My Blog is Moving

To all my followers, just letting you know that I’m moving this blog to my website, and hopefully all subscriptions will move as well, though you can, of course, unsubscribe at any time. I’ve already imported all my old posts.

Happy reading!



My lovely publishers for the past 16 years, Orbit Books, are giving away five full sets of the print edition of The View from the Mirror quartet. The competition is open to anyone aged 16 or over in the UK, US, Canada, Europe, Australia and New Zealand. To enter, go to my Facebook page, comment under the competition (April 2) with why you enjoy reading my books and tag the person you would want to share this series with. Good luck!

The competition closes on April 15th! Don’t forget to read the full t&cs before entering.

Notes on A Wizard’s War

Stories in my first Three Worlds anthology

A Wizard’s War

WizardsWar_smlThe Price of Freedom. This 30-page story is from the Distant Past, more than 3,900 years before the events told in The View from the Mirror. It portrays one of the most important moments in the Histories of the Three Worlds – the first meeting of Rulke, the greatest of all the Charon, and the young, brilliant but troubled Tensor. The outcome of that meeting will echo down the ages.

The Harrows. A little story (8 pages) from Ancient Times. It is set between the Forbidding (3,000 years before the time of The View from the Mirror) and the beginning of the Clysm (~1,500 years before). Thanks very much to Lisa Leigh for the seed from which this story grew.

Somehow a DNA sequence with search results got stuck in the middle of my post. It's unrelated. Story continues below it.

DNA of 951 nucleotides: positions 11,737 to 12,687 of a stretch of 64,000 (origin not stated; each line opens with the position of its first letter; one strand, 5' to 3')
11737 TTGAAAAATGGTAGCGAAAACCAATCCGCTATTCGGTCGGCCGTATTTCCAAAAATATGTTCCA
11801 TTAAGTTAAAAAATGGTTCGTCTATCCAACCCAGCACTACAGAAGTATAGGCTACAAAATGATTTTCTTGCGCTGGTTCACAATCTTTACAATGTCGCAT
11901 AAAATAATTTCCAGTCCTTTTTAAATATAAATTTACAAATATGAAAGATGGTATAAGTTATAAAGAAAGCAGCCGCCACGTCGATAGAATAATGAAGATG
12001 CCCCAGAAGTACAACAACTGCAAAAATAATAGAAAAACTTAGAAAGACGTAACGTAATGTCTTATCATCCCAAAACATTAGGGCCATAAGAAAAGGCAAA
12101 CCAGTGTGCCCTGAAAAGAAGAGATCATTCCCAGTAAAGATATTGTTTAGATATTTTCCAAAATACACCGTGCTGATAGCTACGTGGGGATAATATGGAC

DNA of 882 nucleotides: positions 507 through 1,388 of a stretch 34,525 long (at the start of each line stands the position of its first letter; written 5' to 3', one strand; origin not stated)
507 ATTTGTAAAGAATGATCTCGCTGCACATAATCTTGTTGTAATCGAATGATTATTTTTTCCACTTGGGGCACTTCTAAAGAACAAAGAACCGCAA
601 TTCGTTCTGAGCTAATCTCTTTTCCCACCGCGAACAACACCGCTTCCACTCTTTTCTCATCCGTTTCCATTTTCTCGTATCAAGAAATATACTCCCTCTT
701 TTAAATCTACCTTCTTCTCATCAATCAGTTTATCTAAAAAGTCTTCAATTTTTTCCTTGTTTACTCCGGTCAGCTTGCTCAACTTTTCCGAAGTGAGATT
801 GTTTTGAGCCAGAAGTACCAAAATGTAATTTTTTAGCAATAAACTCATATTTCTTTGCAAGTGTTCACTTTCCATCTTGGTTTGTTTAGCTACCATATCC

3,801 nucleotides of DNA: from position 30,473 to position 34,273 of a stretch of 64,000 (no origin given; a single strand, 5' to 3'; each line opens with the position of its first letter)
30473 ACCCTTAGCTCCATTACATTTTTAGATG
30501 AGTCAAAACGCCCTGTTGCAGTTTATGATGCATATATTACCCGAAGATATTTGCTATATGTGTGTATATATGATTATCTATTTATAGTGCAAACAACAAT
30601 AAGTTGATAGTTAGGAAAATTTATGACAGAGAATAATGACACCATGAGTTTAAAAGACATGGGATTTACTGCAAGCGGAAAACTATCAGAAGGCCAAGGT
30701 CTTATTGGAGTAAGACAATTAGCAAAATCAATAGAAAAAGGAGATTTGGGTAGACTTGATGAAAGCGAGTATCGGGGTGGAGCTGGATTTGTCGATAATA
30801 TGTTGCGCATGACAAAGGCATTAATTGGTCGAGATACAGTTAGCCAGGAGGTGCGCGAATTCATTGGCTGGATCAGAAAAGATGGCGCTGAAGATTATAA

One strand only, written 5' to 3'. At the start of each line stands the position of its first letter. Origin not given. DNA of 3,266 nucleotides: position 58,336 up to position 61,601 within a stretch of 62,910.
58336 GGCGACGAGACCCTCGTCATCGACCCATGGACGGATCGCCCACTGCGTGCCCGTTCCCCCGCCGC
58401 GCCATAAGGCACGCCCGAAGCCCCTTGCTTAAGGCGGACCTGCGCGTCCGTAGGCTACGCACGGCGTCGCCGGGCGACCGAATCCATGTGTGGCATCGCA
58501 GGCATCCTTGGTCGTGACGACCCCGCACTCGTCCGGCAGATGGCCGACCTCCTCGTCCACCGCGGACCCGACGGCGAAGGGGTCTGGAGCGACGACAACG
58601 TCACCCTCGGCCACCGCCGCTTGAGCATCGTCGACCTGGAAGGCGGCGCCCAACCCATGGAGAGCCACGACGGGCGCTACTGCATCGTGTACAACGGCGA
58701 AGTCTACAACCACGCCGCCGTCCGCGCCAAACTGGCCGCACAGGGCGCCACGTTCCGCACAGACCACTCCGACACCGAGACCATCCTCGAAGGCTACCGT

A Wizard’s War. Perhaps the greatest, unquestionably the most influential, and certainly one of the longest-lived old human mancers has always been an enigma, not least because he made sure that all the records of his early life were erased. But late in his final life Mendark must have regretted it, and took care to set some parts of the record straight. Here, for the first time and in his own words, is the story of the worst deed of his life, and the deed that made him. The young Yggur also makes an appearance.

Shadow medium ebookThis 35-page story is set late in the Clysm, the 500-year war between the Aachim and the Charon that devastated Santhenar and almost wiped old humans out. The time is around 1100 years before the events of The View from the Mirror.

The Professional Liar
. A 20-page story about Llian, the hero (along with Karan) of The View from the Mirror. It is set five years after the ending of The Way Between the Worlds and shows Llian struggling to deal with a problem arising from his past reckless choices.

The Seventh Sister. This novella of about 65 pages is set seven years after the end of my epic fantasy quartet The View from the Mirror, and features two favourite characters from that series, Shand and Tallia, plus two new characters – the incredibly unlucky but gifted seventh sister, Aviel, and her friend, the brave but gawky Wilm – who will become important characters in my new epic fantasy, The Summon Stone, out in May 2016. There is no need to have read The View from the Mirror first, however this story does reveal one detail from the ending.

One Throw of the Die. This long novella of about 110 pages begins immediately after the end of The Well of Echoes 4: Chimaera, and tells the adventures of some of the main characters of that series, the Scrutator Xervish Flydd, the dwarf Klarm, Yggur, Flangers and others, as they flee for their lives, hunted relentlessly by the God-Emperor Jal-Nish. Two minor characters from that series also appear here, the young twin girls Liliwen and Meriwen. Spoiler alert – it necessarily gives away the ending to Chimaera.

A Wizard’s War also contains a timeline of the key historical events on Santhenar. The ebook is available from Amazon, iTunes, Kobo, GooglePlay, Smashwords and other retailers.

Happy reading!


Chapter 1

Why is Our Ice Breaking Up?

Cover Final October 11Crack, crack, crack.